Festival of Punch
|Collection||Festival of Britain, 1951|
|Date||30 April 1951|
|Object number||Gt Exh. Col. 03/23|
Punch, ‘The Festival of Punch: 1851-1951’, 30 April 1951
Punch, or the London Charivari was a long-running satirical magazine, which poked fun at contemporary society and culture. The cover of this issue offered an amusing take on the famous Festival of Britain logo, with Britannia’s head replaced by the features of Punch. With its roots firmly in the mid-nineteenth century, it was perhaps no surprise that this special Festival edition featured content about the Great Exhibition of 1851, drawing comical comparisons between the two events, which occurred a century apart.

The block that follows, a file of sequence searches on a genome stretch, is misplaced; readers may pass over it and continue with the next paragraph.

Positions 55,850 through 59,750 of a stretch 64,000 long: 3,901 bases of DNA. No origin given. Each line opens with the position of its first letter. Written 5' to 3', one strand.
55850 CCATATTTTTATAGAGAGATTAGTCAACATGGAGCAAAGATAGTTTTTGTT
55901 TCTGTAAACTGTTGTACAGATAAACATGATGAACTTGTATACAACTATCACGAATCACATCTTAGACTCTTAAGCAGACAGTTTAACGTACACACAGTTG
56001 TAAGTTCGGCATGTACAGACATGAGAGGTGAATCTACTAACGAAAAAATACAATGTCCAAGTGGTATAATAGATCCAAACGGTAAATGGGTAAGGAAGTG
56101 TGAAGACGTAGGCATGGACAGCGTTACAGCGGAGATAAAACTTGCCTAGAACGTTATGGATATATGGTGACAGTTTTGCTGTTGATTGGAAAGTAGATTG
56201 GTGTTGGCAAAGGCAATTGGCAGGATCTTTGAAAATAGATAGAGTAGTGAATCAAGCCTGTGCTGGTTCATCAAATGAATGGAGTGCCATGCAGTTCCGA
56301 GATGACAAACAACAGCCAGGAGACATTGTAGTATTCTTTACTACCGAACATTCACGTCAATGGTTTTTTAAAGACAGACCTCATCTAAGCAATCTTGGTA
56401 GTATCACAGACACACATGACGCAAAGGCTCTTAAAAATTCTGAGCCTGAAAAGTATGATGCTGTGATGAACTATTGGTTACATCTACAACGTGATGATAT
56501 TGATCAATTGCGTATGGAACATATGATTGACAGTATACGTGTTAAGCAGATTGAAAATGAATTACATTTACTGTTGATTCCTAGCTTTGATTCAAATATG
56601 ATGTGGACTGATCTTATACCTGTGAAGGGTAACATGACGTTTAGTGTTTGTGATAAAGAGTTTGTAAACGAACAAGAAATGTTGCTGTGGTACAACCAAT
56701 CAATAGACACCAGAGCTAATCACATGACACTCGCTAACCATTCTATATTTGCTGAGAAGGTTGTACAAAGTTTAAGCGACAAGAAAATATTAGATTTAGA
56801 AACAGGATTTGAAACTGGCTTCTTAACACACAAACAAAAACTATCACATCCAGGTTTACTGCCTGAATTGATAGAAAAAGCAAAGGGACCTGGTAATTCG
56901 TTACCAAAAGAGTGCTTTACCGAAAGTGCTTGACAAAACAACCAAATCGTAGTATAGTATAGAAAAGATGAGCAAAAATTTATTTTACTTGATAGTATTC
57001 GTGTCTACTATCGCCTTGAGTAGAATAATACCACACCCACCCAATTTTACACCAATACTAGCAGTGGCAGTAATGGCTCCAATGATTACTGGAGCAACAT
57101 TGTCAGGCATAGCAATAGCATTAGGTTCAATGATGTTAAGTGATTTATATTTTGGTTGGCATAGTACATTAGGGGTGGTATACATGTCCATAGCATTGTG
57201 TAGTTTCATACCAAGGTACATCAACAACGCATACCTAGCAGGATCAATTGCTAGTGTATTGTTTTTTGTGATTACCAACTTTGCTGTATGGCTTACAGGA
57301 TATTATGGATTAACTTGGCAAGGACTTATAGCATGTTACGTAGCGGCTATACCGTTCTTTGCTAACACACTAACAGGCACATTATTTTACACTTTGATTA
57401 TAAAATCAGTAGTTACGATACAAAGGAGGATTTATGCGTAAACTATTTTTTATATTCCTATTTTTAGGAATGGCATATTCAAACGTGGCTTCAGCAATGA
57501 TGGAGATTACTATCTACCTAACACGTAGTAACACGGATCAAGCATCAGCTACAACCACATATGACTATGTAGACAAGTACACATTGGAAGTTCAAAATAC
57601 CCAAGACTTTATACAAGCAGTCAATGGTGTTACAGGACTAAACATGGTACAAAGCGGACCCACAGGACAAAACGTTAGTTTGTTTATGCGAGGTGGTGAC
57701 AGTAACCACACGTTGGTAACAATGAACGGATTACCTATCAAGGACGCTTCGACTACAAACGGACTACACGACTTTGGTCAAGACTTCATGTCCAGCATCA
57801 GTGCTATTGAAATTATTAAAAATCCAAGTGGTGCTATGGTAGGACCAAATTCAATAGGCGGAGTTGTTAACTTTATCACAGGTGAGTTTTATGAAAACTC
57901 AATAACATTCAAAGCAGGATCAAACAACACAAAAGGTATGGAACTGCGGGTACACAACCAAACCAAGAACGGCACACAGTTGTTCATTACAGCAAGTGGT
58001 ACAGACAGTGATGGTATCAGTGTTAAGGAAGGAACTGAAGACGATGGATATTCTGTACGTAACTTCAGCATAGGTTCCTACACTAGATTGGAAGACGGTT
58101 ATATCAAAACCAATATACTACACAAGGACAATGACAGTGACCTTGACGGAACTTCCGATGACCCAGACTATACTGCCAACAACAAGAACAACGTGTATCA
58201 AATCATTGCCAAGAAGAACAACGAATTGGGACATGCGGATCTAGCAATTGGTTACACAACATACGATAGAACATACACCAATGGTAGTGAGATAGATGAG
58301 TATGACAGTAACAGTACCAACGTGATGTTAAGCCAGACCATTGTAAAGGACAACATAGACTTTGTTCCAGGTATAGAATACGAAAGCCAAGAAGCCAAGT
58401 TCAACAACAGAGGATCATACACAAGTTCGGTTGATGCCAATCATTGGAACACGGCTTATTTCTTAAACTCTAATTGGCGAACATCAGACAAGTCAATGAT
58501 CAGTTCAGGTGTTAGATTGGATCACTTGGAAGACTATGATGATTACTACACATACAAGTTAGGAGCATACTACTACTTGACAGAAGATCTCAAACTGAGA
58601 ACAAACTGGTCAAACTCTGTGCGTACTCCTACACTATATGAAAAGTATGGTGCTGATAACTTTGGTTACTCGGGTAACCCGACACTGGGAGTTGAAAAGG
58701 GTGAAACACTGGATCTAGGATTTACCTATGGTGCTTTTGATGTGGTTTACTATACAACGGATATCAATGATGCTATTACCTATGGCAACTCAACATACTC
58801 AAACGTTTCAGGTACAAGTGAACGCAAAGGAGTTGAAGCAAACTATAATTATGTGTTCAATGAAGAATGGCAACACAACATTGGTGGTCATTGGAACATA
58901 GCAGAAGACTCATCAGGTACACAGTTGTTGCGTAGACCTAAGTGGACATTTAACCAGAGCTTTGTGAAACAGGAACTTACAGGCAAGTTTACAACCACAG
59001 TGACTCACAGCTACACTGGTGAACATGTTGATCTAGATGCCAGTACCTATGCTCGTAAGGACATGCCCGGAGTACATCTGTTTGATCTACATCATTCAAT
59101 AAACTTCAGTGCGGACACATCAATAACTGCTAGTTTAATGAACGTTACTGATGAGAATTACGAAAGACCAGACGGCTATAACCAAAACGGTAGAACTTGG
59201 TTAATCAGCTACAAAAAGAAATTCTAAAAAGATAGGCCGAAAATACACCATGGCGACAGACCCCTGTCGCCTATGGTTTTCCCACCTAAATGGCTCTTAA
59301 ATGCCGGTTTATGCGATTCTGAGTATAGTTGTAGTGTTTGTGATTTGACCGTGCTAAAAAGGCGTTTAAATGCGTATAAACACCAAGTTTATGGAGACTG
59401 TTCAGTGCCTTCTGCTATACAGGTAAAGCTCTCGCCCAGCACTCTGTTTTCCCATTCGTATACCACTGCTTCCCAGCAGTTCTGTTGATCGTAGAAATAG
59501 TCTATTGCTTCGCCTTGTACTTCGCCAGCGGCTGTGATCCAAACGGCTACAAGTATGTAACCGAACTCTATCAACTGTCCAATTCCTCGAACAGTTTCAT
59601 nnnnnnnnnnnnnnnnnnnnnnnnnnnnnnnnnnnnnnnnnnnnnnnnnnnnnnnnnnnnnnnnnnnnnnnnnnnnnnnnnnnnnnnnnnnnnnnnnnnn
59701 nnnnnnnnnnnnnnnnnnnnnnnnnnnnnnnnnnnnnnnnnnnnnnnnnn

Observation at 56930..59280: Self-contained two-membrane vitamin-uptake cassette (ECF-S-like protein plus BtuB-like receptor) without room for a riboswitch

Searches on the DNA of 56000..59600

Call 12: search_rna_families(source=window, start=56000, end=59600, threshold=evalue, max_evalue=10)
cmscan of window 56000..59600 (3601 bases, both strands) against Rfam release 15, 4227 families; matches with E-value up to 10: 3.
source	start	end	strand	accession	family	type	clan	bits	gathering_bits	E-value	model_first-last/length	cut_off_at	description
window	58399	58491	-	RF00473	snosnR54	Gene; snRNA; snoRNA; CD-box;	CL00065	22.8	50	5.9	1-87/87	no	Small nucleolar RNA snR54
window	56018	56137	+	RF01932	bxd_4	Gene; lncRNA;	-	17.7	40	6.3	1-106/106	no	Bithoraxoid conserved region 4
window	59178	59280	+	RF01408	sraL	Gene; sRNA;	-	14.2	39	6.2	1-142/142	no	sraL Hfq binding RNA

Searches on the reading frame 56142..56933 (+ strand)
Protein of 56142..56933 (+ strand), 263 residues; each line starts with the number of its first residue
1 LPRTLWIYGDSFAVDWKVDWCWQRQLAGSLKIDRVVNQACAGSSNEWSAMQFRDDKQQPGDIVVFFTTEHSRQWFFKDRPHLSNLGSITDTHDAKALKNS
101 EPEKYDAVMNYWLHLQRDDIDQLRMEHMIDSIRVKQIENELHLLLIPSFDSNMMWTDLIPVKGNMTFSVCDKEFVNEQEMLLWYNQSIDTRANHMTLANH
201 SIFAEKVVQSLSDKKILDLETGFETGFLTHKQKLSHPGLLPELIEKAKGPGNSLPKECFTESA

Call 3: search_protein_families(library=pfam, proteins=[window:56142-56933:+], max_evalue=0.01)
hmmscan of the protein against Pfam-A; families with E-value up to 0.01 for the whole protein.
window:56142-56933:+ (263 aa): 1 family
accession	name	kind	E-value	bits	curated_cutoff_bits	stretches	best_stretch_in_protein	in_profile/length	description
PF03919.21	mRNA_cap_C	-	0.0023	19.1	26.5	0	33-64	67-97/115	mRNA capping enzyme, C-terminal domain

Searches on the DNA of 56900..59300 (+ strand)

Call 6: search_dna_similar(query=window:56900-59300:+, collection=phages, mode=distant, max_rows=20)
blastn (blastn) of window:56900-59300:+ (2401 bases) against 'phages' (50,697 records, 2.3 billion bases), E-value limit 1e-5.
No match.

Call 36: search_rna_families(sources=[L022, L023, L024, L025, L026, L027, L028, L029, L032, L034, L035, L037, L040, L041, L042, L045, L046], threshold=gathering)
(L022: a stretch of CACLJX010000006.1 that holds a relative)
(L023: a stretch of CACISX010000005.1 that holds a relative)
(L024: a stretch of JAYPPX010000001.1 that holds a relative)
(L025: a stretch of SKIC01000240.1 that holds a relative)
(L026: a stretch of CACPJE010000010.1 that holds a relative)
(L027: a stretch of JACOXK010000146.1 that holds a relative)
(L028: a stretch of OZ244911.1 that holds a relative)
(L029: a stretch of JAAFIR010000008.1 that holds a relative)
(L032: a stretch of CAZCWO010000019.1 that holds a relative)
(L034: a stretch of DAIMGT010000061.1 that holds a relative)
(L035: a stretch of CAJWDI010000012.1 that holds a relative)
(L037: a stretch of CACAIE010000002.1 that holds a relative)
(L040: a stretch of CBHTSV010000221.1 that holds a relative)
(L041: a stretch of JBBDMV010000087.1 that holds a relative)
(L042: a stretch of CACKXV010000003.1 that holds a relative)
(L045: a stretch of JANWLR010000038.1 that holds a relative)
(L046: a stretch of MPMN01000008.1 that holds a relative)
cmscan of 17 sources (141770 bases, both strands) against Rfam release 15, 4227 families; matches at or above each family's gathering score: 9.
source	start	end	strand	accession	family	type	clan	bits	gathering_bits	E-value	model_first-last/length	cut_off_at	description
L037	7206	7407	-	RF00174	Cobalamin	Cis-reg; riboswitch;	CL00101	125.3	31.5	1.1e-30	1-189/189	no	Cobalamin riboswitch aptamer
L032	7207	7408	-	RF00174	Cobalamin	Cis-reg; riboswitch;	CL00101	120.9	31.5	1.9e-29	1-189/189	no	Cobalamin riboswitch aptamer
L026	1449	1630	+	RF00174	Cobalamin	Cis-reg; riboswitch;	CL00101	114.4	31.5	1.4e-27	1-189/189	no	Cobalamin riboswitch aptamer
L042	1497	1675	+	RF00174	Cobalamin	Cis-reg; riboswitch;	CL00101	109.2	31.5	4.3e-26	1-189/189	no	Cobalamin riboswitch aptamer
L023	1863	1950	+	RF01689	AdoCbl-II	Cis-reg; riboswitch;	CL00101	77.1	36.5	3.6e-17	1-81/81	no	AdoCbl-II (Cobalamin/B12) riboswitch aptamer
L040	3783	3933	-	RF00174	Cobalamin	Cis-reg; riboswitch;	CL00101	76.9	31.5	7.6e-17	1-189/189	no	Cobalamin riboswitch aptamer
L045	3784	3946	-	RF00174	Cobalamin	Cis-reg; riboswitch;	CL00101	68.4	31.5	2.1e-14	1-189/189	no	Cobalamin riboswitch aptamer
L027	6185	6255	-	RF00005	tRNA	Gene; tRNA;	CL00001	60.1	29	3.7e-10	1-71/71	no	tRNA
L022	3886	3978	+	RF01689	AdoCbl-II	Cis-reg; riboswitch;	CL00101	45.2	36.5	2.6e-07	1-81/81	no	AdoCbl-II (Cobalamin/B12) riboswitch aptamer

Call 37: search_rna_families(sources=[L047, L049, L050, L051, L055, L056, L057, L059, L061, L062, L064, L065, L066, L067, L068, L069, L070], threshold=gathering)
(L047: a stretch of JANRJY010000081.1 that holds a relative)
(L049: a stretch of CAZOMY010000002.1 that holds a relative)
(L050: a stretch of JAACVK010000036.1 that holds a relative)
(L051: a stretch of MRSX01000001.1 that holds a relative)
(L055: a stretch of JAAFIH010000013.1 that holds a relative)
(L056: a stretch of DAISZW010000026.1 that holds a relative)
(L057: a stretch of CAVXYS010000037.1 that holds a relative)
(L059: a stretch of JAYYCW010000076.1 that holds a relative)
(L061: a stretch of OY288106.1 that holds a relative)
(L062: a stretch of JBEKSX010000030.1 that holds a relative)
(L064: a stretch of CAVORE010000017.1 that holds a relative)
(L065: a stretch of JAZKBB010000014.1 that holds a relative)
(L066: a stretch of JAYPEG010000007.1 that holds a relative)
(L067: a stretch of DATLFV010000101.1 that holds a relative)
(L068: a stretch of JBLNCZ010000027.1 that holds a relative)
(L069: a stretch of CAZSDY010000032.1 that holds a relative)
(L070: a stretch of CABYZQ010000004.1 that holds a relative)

An advertisement inside featured an image of people visiting the 1851 displays at Crystal Palace, declaring thanks to the razor company Gillette for having ‘made the world clean-shaven’. A double-spread cartoon contrasted the formality, expansion, and infrastructure of the so-called ‘Native Village – 1951’ with its rustic 1851 equivalent. The message here was clear: the nineteenth century was all about maypole dancing, smocks, and horse-drawn carriages, and the twentieth century was defined by prefabs, construction, bus services, and queues.
Another illustration offered a commentary on common misconceptions within American views of the British. This included references to hunting, shooting, and fishing, aristocratic lifestyles, early railway lines, green rolling hills, ‘no trespass’ signs, vernacular architecture, and different forms of farming. Many of these stereotypical components also found a place within the actual ‘Country’ pavilion at the Festival itself.
This entry was added as part of The MERL’s 70th anniversary project, 51 Voices.